Pre-scaling of new improved maize variety showcased at BENEFIT-REALISE Oda Bultum University field day

On September 20, 2019, close to a 100 people representing farmers, government officials, university heads, researchers, extension workers, NGOs,, cooperative/union, BENEFIT agricultural experts (REALISE and ISSD) gathered in Oda Bultum (Kara Kebele) to visit the recent success achieved by BENEFIT-REALISE in introducing new improved variety of maize with production practices through its pre-scaling activity. The field day organized by Oda Bultum University, the programme implementing partner, was a success to create awareness of the new improved variety, get expert insight on its performance, understand BENEFIT-REALISE pre-scaling approach and discuss the roles of stakeholders to reach more farmers for sustainable change.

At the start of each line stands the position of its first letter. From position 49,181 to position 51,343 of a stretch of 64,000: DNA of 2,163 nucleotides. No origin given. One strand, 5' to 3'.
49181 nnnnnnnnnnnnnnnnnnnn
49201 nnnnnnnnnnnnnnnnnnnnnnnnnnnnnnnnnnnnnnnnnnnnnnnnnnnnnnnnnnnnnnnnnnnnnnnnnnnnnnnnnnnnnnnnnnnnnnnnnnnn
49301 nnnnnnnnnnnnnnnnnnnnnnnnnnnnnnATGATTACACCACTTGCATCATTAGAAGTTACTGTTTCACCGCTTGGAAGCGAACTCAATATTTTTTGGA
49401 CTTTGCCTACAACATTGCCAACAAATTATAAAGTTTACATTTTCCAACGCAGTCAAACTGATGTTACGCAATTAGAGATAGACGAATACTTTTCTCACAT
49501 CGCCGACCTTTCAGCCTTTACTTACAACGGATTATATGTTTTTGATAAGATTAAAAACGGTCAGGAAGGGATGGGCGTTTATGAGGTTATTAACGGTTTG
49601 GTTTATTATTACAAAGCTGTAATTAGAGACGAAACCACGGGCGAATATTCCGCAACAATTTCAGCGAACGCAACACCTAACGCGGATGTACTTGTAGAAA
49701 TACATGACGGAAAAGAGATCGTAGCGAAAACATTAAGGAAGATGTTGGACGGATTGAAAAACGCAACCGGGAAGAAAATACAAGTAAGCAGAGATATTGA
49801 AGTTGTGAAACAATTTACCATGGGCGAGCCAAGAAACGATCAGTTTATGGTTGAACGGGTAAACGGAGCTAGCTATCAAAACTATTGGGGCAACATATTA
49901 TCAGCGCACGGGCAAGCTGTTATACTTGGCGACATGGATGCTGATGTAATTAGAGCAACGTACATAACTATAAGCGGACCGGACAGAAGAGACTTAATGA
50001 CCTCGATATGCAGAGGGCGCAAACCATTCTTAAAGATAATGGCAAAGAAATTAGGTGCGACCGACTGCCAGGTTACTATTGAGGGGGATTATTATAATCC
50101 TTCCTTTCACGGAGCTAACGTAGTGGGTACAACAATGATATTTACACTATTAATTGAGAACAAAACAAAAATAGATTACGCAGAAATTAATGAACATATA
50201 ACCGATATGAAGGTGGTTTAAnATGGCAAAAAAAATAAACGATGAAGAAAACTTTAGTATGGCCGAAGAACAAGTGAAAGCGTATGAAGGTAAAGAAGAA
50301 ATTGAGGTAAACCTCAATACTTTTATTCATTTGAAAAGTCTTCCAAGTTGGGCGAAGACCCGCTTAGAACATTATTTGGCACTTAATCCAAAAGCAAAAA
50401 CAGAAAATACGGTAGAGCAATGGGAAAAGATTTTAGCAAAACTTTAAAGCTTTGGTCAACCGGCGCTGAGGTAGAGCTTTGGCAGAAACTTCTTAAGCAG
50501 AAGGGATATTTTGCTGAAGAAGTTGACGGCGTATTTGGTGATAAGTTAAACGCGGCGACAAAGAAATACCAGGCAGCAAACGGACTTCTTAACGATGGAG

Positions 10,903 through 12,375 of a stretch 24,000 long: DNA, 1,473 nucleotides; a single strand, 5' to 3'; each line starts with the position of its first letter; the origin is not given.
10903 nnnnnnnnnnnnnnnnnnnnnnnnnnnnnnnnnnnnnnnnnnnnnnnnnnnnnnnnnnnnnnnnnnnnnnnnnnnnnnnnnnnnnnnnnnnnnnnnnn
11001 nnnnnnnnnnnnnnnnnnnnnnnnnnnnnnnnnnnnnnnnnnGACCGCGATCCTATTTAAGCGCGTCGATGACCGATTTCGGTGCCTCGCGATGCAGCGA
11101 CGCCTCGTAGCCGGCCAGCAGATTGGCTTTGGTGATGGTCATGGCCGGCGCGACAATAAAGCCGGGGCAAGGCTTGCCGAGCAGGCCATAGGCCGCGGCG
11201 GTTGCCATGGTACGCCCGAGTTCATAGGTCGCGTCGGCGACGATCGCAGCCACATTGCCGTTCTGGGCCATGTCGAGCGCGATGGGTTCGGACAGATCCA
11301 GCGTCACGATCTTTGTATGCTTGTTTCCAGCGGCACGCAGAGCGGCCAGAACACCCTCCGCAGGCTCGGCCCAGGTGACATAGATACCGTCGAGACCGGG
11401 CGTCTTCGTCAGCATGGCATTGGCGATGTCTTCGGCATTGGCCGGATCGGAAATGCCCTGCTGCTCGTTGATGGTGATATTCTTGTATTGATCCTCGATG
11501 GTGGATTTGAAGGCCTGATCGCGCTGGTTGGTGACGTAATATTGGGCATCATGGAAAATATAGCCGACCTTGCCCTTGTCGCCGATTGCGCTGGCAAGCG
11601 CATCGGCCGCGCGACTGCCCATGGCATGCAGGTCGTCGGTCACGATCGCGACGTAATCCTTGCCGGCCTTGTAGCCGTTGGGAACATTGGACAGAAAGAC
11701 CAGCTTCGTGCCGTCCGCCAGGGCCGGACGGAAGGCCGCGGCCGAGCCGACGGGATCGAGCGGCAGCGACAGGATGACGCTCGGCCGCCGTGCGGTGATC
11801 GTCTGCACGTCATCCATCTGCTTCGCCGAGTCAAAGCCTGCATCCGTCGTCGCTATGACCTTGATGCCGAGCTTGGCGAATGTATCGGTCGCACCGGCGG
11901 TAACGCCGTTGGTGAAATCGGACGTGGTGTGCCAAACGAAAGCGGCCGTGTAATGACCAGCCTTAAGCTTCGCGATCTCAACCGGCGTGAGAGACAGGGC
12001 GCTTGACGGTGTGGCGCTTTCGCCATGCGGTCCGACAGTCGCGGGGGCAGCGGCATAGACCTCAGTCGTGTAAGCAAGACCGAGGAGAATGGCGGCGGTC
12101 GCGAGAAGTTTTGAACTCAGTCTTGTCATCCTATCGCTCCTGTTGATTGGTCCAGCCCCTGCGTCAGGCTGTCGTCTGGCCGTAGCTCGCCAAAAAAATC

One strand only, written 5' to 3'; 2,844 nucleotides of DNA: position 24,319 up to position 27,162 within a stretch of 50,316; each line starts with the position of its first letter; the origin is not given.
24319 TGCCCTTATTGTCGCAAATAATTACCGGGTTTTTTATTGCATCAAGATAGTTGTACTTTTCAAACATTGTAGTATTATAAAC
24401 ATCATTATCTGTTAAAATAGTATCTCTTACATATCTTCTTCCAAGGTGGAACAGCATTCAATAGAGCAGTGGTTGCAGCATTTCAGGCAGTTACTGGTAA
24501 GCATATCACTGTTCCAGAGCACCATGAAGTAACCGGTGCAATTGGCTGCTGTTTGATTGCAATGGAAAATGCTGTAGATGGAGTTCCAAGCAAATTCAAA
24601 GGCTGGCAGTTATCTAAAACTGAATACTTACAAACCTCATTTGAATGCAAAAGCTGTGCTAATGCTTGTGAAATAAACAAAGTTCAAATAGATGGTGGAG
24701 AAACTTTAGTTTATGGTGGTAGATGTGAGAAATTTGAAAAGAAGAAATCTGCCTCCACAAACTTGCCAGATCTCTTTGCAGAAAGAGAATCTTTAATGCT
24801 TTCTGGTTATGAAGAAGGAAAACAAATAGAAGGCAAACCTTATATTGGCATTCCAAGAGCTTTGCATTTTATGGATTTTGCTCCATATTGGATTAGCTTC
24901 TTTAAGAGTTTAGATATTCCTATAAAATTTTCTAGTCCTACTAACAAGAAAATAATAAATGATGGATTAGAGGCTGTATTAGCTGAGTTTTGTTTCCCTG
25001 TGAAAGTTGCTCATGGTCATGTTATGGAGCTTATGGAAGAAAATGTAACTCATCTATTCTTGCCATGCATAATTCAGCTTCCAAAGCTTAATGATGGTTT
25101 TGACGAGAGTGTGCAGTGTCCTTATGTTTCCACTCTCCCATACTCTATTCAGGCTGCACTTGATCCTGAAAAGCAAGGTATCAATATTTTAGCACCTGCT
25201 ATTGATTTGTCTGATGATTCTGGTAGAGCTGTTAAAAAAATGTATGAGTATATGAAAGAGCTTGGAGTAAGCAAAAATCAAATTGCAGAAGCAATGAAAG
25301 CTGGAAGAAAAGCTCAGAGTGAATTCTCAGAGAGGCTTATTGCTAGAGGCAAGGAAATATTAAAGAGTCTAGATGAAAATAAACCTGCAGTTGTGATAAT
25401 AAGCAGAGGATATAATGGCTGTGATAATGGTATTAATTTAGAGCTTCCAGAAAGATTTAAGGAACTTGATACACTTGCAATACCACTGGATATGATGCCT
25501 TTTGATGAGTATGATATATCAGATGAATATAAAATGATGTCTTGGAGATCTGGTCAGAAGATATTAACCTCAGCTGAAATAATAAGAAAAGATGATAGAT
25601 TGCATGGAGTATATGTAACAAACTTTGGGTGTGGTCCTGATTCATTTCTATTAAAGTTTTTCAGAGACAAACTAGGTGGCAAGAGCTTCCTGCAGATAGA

The field visit started with a welcoming remark from the project focal person, Mustefa Abdulkadir and an opening remark from Oda Bultum University President, H.E. Dr. Muktar Mohammed. Dr. Muktar in his remark appreciated the close working relation between the university research and community service directorate and the programme and highlighted the need to strengthen the collaboration to improve the livelihoods of food insecure farmers in the surrounding area. Following, an overview of the programme by BENEFIT-REALISE Deputy Manager, Dr. Mulugeta Diro, the group was guided to visit farm clusters where BENEFIT-REALISE introduced BH-540 maize variety. The event included exhibition of local food made from maize and poster presentation on the Cluster 2019 activities.